Having launched a drive against child obesity in 2010, First Lady Michelle Obama celebrated the early signs of progress this week and told a White House audience, "I intend to keep working on this issue for the rest of my life."
President Obama said rural America is "moving in the right direction" after the 2008-09 recession and a long-running shift toward automation and globalization that "has, in many ways, hit rural communities particularly hard." In an op-ed, the president saluted rural "resilience and ingenuity in the face of a challenge."
President Obama dissuaded his longest-serving cabinet member, Agriculture Secretary Tom Vilsack, from quitting in late 2015 by putting Vilsack in charge of the administration's efforts to stem heroin and prescription opioid abuse in rural America, says the Washington Post. Vilsack felt rural issues were ignored in Washington and, after seven years on the job, there was little left for him to accomplish at USDA.
The industry proposal for a checkoff program to support organic food and products is moving so slowly at USDA that the Obama administration will probably leave office before producers vote on it. The Organic Trade Association submitted its proposal in May 2015 and as recently as this summer hoped for a referendum this year to establish the producer-funded research and promotion program.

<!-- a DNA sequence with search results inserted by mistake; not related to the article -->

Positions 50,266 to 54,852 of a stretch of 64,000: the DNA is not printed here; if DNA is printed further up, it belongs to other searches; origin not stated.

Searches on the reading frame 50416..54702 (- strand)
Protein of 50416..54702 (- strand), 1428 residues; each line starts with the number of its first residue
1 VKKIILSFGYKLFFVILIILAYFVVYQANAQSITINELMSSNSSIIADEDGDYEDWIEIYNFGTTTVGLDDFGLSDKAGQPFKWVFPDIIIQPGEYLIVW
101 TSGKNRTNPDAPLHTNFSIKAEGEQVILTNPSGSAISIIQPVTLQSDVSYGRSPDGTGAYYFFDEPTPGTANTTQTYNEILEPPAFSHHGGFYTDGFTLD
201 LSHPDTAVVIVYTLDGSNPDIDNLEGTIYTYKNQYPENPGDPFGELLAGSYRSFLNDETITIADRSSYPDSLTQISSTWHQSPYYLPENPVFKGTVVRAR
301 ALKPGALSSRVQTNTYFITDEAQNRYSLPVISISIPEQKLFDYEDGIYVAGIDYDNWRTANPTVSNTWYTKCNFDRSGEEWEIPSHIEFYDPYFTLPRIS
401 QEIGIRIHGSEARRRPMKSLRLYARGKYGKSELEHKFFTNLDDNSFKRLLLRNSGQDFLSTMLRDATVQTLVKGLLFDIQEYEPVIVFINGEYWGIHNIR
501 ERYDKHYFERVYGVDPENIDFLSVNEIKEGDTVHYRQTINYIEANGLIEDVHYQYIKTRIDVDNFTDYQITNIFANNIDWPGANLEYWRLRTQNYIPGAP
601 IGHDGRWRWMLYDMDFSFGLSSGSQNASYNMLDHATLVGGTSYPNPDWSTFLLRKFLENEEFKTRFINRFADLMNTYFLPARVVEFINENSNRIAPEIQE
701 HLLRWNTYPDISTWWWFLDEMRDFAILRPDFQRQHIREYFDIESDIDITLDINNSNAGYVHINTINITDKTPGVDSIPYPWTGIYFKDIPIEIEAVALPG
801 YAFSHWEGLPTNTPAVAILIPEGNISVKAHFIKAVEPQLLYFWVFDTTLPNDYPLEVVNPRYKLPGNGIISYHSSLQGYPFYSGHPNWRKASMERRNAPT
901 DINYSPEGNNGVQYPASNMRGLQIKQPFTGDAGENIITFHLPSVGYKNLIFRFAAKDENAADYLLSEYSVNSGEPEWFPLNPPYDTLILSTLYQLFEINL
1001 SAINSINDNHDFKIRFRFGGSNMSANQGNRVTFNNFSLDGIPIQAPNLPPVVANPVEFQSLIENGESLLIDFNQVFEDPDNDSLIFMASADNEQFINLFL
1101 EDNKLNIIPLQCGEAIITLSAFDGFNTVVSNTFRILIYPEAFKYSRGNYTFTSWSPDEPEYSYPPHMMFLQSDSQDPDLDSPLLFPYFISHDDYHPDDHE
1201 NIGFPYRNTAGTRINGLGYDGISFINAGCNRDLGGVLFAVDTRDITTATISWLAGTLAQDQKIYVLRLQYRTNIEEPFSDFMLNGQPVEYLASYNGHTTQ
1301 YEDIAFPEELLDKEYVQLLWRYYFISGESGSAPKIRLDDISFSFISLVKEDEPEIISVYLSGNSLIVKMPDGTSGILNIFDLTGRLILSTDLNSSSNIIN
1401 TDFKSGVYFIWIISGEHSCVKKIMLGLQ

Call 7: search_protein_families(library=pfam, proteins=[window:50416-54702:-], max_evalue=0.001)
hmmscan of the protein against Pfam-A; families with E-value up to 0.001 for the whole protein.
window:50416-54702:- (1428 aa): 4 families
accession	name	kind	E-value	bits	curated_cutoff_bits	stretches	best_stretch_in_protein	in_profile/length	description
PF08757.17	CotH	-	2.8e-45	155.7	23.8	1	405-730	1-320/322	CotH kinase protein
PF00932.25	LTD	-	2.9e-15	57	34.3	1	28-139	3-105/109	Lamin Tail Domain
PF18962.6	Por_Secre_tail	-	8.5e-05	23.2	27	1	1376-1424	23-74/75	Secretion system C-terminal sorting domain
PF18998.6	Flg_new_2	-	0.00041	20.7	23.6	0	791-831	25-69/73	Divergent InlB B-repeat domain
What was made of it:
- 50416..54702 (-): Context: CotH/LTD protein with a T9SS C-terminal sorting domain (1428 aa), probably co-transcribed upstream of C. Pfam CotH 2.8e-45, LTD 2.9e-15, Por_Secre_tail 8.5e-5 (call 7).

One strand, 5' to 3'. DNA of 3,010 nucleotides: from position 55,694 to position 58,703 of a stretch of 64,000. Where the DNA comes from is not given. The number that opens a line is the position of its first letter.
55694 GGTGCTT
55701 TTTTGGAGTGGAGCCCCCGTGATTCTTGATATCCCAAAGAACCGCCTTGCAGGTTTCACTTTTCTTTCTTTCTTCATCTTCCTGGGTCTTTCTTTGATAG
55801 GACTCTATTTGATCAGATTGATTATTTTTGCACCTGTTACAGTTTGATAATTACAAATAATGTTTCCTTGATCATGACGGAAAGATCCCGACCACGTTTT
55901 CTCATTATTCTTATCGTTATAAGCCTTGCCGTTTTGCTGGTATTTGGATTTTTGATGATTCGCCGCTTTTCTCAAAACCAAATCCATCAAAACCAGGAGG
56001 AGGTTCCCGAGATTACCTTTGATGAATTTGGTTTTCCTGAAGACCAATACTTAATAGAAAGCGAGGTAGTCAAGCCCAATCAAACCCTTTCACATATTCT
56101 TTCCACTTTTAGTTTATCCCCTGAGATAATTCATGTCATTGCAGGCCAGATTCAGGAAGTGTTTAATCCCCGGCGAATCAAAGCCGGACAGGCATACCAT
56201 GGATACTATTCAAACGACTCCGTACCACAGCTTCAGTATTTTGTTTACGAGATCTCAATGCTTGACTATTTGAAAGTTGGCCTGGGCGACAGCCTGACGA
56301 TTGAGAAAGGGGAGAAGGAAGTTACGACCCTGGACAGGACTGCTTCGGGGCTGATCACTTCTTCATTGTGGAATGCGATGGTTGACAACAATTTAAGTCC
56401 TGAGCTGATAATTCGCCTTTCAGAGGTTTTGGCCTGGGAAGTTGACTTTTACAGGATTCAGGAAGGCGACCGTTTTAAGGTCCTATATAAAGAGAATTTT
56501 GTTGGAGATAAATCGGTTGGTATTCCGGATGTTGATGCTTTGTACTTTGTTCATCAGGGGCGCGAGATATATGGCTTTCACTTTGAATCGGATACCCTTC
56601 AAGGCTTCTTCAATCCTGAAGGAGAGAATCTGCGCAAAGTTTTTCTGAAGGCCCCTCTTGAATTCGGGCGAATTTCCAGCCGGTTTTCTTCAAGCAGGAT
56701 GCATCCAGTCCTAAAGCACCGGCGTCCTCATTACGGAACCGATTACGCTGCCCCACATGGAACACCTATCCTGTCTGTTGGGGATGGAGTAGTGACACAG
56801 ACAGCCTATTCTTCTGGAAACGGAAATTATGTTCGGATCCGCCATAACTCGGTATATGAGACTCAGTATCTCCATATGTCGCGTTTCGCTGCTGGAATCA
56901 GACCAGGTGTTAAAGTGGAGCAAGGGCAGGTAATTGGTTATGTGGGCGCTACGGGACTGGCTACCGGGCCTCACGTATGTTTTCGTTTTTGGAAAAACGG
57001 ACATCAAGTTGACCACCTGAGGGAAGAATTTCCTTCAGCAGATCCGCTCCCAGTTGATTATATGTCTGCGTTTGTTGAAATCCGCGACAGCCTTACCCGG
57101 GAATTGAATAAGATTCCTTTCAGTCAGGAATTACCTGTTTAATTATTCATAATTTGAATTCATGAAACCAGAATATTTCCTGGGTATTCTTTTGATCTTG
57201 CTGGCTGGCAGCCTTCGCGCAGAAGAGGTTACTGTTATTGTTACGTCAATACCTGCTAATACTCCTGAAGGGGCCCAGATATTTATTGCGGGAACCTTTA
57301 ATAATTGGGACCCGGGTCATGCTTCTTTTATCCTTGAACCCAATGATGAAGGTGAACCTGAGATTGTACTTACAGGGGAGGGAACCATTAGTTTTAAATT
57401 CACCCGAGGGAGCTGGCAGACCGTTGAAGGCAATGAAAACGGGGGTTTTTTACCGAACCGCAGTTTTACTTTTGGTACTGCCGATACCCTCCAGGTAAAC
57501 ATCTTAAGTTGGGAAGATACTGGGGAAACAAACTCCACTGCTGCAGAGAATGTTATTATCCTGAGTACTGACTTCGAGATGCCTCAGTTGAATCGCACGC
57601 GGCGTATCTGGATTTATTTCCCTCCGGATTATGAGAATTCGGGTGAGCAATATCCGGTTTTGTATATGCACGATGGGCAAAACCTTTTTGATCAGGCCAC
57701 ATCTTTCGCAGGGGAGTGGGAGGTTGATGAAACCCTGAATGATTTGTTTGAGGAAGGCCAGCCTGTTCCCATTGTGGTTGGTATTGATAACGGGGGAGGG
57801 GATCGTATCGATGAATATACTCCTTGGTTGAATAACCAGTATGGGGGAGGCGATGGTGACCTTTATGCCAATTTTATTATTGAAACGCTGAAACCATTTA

A day after warning of potential disruptions worldwide due to climate change, President Obama signed a memorandum "establishing that the impacts of climate change must be considered in the development of national security-related doctrine, policies and plans," said the White House. The memorandum created a Federal Climate and National Security Working Group involving 20 agencies in the job of identifying security priorities affected by climate change and to share information about how to respond to it.
Fourteen months ago, the Obama administration launched the first comprehensive review in 30 years of the roles of the USDA, the EPA and the FDA in regulating biotechnology. In a follow-up, the White House released a proposed update to the Coordinated Framework for the Regulation of Biotechnology — the division of labor among regulators, first issued in 1986 — and a national strategy for modernizing biotechnology regulations.
French President Francois Hollande said the U.S.-EU free-trade agreement under discussion for three years cannot be finalized before President Obama leaves office in January, said BBC News. Hollande was the latest in a series of European officials to question if negotiations can be completed; France's trade minister said he would propose suspension of negotiations at an EU meeting next month.
President Obama is ready to sign the GMOs-in-food disclosure bill that is speeding through Congress and would punctuate more than two decades of controversy over agricultural biotechnology. The House was expected to give final congressional approval to the bill today, sending it to the White House one week after Senate passage.